But it wasn’t until the darkness of motherless-ness at 37, accompanied by the birth of my second son, that a new generativity awakened in me–which led me to begin sharing my personal journey–first in safer little bits–an essay here, an article there–until I discovered blogging and Facebook–and let loose a flood of presence to what was stirring in me–past, present, future–in the divine play of art and connection and humanity.

So YES, 37, I bow to you on this journey to Menopause.

(October 17, 2017)

Posted in Pure Love

Love never ends

Friday the 13th was the birthday of my first love.

It was a very imperfect love–one that hurt us both deeply–and spit us out, 7 years later, but also one that saved me when I was young and so needing love.

A decade ago, twenty years after we went our separate ways, I wrote him a thank you of sorts. I recently came across it. (Now edited for privacy & punctuation.) I wrote it to him on Valentines Day, aided by what someone said to me after the death of a beloved:

Love Never Ends.

Good Morning xxxxx, Happy Valentines Day!

…The kids are still asleep. It’s still dark out, and we’re having our
first ‘real’ snow of the season (maybe even a couple feet.)

Casey has moved the cars off the driveway and up against the woodshed so that Jimmy can have a clear plow when he comes.

His out of town trip was called off so he’s gone back to bed with the boys; while I wake with a greater understanding of love.

I dreamt of you.

Whenever I do, I’m filled with a warm enveloping feeling-
which my spirit “gets,”but my mind always puzzles over.

Today I’m clearer.

I understand that “Whenever two of you are gathered in my name, there is Love.”

I understand that as such young ones, of good heart, and pure love, we were tapping right into Spirit.

It’s the same current that runs deeply beneath my day to day life with Casey, and one which we access to renew our love again and again.

It’s the same current that runs through all of life and supports
all relationships–though “form” often gets in the way of accessing it.

The love itself is never polluted, only our ability to tap it. Sometimes we need to move away and dig a new well. I’m sure we both know lots of friends who have done that; marriages ending.

Funny, that when you appear to me in my dreams, like other lovers, but perhaps stronger with you–that feeling of bliss–the dream gets more and more complicated as it goes on. Just like we did.

Perhaps the chemistry between two people, between you and me, is a portal–to the Divine, and perhaps certain twosomes create a larger portal.

That might explain why despite our different lives, despite our happy marriages, despite time and loss of connection, whenever I see you—at my mother’s funeral and at xxx brother’s, I feel such a strong hit, a pull.

Perhaps that’s what pulled my eyes to you on the stage at {our highschool} where you made me laugh with your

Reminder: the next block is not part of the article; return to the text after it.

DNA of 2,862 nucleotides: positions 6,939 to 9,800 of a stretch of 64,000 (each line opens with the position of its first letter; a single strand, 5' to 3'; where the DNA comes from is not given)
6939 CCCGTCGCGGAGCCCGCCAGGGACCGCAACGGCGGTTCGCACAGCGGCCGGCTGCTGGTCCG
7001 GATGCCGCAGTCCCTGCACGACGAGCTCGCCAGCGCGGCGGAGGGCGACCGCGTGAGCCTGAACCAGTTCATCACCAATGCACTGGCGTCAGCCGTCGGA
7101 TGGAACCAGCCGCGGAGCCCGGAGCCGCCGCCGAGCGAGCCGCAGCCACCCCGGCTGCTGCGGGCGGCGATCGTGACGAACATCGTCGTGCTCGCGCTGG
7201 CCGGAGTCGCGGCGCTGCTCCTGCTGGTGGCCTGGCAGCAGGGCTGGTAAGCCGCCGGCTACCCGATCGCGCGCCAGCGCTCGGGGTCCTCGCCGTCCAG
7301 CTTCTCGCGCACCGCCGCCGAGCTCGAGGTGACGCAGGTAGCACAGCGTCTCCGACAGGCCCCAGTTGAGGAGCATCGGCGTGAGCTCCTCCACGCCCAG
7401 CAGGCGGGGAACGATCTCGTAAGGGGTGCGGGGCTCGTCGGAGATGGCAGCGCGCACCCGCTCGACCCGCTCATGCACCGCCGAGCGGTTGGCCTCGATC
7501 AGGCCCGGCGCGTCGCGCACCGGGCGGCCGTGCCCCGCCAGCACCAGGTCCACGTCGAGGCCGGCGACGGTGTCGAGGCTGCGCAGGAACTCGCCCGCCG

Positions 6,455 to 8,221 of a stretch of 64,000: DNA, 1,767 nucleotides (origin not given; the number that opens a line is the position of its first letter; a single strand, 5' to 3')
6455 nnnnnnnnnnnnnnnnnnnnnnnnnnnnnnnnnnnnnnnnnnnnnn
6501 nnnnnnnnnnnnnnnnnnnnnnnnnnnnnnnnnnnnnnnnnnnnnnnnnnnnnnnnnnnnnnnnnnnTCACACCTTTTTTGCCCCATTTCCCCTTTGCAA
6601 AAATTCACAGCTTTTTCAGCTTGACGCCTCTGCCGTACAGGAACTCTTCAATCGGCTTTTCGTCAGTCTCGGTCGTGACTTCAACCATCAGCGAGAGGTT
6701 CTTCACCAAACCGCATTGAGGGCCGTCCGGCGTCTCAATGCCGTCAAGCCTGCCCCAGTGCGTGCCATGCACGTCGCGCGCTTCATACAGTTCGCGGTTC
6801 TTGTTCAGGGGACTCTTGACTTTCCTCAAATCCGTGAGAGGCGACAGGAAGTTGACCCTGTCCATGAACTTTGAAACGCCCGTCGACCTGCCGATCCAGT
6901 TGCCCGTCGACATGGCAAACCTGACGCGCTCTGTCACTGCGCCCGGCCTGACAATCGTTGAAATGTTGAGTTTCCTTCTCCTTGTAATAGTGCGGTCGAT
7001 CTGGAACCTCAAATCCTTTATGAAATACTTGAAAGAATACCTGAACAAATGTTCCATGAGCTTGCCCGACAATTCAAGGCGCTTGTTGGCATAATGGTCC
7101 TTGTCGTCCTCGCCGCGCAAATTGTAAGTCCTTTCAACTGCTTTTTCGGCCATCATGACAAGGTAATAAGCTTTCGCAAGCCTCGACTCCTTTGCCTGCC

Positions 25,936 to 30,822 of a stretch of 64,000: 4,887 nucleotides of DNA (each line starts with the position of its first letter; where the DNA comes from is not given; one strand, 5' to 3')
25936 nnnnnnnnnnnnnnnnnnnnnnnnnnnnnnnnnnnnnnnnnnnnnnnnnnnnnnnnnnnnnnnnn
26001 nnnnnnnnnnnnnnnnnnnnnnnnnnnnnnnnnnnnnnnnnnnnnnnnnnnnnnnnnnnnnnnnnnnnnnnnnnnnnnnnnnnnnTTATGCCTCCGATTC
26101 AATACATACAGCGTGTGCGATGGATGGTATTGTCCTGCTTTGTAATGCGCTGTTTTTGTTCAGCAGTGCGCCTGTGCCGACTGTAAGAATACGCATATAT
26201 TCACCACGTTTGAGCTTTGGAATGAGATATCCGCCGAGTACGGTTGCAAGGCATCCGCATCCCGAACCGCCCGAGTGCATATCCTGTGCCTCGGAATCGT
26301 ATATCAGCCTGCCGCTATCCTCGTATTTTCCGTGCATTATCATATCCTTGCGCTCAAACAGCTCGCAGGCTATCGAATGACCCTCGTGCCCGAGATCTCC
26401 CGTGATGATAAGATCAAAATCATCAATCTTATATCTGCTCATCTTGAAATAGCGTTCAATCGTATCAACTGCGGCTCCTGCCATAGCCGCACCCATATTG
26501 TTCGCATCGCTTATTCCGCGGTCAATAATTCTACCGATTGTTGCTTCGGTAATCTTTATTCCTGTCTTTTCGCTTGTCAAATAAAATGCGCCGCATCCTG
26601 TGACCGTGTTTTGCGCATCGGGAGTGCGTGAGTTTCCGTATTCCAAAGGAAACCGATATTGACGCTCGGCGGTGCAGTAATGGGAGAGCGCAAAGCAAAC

curtain trick.

Perhaps that’s what pulled you across the cafeteria to
my table to ask me out.

Perhaps that’s what pulls all of us–connection
to the Divine.

I know there are other attractions, in form, but I’ve
heard it said that the romantic paradigm is an archetype for the ecstasy of knowing God.

For this I must thank you.

You gave such good love, that I knew what to look for…

In a husband,
in life.

I knew how I wanted to feel.

Not all that messy stuff between us in form, but that pure love you gave, or that we gave rise to together.

And I now know what God is even more.

Happy Valentines xxxx xxxx xxxx xxx.
With deep appreciation of the love you shared with me,
and prayers for that love (the Divine stuff) to flood your life as it
does mine with Casey and my boys .

xxx and xxx and xxx and xxx are lucky!

You mother is on my heart right now. She gave good love too.

Actually your whole family was a wellspring of love in my life.

I’m forever grateful.

Kelly

Posted in Back to the Castle, Lanscape of Loss, My Bonnie

36 Hours at the Beach

On a later August morning, I woke before dawn, and took out my laptop to squeeze out a bit of deadline, while everyone else slept in the home that now only belonged to my husband’s mother, but moments later I closed my computer, and walked out the front door, and kept on walking, east, across the island, until my feet were in the sand, and the spray of sea against my face, and the sun streaming through the clouds in regal light.

I turned south then to trail the surf and passed under the fishing pier and kept on walking until I arrived at the beach of my childhood–set between the Pan Am & the Crusader hotels–and I noticed how the lifeguard stands bore the name of roads–all flowers and birds and plants (instead of numbers or men or cities) which is something I long dismissed as fluffy, and now receive, as grace.

At Cardinal, I turned away from the surf and trudged through the deep, soft sand, and into the dunes past the place where the prickers always found our ankles or shins, and past the beach hotels, across Atlantic Avenue, and down alongside the Little League field, with the dugout and the concession stand where Mrs. DelConte sold Reeses Cups; and then across Seaview, beside what remained of the beach cottages not yet turned into condos, until I came to a rose bush, on the corner of Pacific, just across the road from what had been my grandparents house, and then ours.